Avoid language promoting a TC holder or their suppliers as the sole source for maintenance or overhaul.
It is contrary to 14 CFR parts 43 and 21 to include a note that all repairs or modification schemes must be approved by the TC holder prior to FAA approval.
In a similar vein, the guidance also forbids use of notes that could be interpreted as statements of FAA General Policy. The obvious reason for this is because the TCDS should not be used as a vehicle for establishing FAA policy. The example that is given is useful in its own right, because this is clearly not a statement of FAA policy, despite the fact that some government prosecutors have tried to promote similar policies:
(8) Avoid notes that can be interpreted as FAA general policy. For example: “Reuse of parts and assemblies that have been involved in an accident is not permitted unless approved by FAA Engineering.”
In subsection 6(a)(10), the FAA advises against the use of brand names, but in subsection (11), the FAA requires that when a specific brand name is used, then the note must also advise of the possibility of using FAA-approved alternatives:
(11) If a specific brand name material needs to be listed, then you must state that an equivalent material is also may be approved. For example: “SOHIO BIOBOR JF biocide additive is approved for use in fuel at a concentration not exceeding 270 PPM. Use of other, equivalent material, may be approved by the FAA.”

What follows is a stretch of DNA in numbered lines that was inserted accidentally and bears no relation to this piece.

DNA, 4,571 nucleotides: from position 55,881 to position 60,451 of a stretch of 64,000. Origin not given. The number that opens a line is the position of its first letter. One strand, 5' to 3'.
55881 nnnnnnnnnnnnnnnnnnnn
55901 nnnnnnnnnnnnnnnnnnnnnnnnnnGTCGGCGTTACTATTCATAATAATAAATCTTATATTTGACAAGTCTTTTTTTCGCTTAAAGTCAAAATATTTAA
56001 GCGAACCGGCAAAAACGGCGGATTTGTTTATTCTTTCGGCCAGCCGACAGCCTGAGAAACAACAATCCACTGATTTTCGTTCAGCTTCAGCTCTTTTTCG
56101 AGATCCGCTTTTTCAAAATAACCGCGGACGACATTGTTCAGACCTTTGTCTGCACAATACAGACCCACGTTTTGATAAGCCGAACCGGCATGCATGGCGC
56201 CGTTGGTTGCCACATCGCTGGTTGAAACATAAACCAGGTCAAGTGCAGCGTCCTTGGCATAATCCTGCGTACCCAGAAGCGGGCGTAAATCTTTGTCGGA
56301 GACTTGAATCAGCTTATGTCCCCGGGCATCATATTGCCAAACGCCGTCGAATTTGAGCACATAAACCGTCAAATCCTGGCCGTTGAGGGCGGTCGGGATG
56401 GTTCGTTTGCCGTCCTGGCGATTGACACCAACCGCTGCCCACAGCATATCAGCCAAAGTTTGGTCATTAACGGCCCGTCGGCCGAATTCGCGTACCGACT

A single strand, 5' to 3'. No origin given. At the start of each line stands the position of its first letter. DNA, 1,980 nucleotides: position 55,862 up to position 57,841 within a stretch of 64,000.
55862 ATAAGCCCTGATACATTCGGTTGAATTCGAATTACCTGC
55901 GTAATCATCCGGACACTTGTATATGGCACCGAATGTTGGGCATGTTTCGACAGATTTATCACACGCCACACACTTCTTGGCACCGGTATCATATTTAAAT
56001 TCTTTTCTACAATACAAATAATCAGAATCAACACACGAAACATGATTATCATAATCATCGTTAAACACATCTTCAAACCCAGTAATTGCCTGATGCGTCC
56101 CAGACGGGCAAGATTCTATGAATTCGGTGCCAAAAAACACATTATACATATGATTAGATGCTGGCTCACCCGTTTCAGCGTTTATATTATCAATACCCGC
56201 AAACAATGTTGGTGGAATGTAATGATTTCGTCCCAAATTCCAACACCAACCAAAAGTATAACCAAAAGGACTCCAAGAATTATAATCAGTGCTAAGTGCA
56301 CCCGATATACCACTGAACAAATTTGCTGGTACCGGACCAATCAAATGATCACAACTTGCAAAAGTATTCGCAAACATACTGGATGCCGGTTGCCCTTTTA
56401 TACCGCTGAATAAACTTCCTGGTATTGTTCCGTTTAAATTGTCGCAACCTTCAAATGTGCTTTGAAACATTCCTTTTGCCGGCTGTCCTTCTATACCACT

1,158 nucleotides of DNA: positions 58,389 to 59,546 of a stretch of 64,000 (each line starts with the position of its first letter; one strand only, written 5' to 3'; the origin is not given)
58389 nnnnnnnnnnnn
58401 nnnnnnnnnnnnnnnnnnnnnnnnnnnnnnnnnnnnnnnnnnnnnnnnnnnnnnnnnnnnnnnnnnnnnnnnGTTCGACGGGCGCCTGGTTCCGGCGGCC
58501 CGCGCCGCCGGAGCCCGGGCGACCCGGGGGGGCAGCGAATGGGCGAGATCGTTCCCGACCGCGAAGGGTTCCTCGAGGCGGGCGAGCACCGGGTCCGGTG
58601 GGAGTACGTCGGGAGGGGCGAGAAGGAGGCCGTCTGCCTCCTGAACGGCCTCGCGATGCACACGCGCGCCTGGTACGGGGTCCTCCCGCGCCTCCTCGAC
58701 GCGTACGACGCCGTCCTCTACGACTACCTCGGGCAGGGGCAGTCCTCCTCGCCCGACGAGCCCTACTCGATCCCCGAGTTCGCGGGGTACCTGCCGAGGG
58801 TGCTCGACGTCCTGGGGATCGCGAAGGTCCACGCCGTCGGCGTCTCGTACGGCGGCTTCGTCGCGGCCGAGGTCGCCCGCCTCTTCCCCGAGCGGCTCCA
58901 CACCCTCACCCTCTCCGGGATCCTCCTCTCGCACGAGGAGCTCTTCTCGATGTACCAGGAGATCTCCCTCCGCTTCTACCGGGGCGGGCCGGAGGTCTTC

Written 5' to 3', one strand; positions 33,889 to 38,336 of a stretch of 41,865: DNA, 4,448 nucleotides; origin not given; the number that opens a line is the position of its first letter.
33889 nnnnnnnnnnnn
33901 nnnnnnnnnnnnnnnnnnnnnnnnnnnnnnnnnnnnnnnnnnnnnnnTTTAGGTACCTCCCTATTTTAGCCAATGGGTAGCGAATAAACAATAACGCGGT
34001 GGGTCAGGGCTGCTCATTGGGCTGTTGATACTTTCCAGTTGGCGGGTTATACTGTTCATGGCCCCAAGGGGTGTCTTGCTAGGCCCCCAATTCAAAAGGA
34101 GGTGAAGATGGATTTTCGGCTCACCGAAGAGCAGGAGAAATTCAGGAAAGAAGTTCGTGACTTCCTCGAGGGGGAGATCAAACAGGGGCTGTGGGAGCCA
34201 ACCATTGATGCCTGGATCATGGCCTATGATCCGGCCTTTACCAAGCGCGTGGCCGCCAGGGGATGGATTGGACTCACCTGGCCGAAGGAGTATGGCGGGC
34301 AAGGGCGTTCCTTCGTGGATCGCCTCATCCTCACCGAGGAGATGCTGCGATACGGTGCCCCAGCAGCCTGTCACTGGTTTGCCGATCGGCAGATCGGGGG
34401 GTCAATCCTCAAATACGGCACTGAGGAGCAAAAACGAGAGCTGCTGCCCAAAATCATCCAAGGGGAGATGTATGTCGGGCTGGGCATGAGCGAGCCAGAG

Aviation is a competitive industry, but some companies have attempted to use FAA-approved and FAA-acceptable documents as levers to inhibit competition. The FAA has repeatedly asserted that its job is safety – not competition – and that it will not allow its approvals to be used as independent inhibitors of competition where no safety interest is served. While the main purpose of this new guidance is to standardize the layout of TCDSs, it also includes important admonitions that should help prevent anti-competitive behavior.
Many of MARPA’s PMA members also hold repair station certificates, so the entire MARPA community will be interested to know that the decade-long saga that is the Repair Station Security rule is finally coming to a resolution. The rule is scheduled to be published in the Federal Register on Monday.
The repair station security rules are authorized under the repair station security statute (49 U.S.C. 44924). That statute barred the FAA from issuing any new foreign repair station certificates until TSA security audits were completed for existing stations. Now that the rules are out, once TSA has audited all existing repair stations, the FAA may be able to once again start issuing foreign repair station certificates. Of course, this must be balanced against the comments of FAA Deputy Associate Administrator John Hickey who suggested last Spring that the FAA may not have the resources to process the applications when TSA issues its rules.